Dental failure, also hereditary- medication caused
    Thank you VA !
    Insulting me with the denial!

    1. Dennis Laughlin    

      Sir, dental work through the VA is very hard to get, or even qualify for. This article on 3D printing is great, but not applicable to a high percentage of veterans.
      I’m a County VSO in Nebraska. We have a “Nebraska Veterans Aid” fund that we use for cases like yours. I would advise you to talk to your local CVSO and see if your state has this kind of aid to veterans. Implants are approved as “anchors” when necessary.

  16. Chad Childers    

    I am at 70% service connected disability and I can’t get dental care at the VA. I really need implants but I have no way to get them.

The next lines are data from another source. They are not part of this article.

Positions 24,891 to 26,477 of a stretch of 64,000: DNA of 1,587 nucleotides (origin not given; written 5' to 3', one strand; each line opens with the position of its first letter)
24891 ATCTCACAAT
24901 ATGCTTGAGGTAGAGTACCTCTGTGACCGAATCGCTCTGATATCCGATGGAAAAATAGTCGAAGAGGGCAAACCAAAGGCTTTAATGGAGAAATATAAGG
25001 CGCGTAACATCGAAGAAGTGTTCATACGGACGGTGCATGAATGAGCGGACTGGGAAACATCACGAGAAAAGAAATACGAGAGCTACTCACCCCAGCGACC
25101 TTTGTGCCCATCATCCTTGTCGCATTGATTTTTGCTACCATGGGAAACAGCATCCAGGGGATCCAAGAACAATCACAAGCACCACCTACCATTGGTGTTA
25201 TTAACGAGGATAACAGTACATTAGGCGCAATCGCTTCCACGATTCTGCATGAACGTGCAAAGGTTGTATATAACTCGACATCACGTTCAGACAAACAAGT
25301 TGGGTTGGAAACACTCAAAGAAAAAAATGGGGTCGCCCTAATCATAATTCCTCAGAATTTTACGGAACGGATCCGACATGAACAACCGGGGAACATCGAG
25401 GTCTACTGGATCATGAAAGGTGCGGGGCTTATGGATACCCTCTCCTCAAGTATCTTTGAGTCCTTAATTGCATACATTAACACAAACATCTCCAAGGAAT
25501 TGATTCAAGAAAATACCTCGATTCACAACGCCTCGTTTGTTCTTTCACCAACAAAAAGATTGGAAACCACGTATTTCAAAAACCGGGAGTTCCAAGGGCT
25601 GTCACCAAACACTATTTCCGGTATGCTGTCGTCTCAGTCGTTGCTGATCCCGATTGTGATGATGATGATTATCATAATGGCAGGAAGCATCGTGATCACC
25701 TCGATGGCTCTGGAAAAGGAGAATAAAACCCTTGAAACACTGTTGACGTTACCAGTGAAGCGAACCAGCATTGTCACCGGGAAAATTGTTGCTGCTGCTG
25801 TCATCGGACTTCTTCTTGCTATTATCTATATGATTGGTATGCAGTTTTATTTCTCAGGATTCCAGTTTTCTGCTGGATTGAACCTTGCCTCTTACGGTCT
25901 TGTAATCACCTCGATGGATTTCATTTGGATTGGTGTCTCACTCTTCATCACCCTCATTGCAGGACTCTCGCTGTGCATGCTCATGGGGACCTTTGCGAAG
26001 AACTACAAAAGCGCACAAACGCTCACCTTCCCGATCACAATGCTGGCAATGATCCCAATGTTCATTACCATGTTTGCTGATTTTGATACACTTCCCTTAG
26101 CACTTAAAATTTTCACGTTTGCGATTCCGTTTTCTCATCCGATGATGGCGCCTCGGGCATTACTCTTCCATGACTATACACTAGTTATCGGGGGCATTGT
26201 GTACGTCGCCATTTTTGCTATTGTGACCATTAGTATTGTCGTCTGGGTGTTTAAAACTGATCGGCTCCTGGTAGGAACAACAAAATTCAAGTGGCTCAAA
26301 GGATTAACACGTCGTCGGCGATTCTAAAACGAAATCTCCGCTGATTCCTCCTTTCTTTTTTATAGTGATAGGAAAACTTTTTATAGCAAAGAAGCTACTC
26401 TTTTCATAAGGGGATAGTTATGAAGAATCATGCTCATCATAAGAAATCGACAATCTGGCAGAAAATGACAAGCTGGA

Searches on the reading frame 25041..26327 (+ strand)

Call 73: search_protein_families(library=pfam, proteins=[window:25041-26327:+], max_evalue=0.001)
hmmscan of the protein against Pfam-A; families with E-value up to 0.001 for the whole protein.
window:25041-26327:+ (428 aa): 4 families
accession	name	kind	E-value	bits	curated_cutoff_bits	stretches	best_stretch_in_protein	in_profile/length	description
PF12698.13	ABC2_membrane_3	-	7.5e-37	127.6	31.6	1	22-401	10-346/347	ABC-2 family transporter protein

17. Alice Brown    

    I had ask about implants at the Temples TX. VA
    I was told the VA does do implants.

  18. William Kelman    

    I asked my dentist at the VA in Buffalo NY about implant and was told I couldn’t get them. I am 10% for dental, and 100% permanent and total over all. I think he just didn’t want to do them

  19. Williams Richard    

    3D technology is really a good development, less cost and quick delivery.

  20. Ervin Roberson    

    I need work done having pain I have some teeth missing I would like to try it

  21. john sprague    

    Waiting times up to six weeks? Dream on…

    I waited 8 months to get in to fix a bad set of choppers the VA gave me. Once they did ID that I had the problem, it took from April to August again to get another appointment scheduled to fit a new set.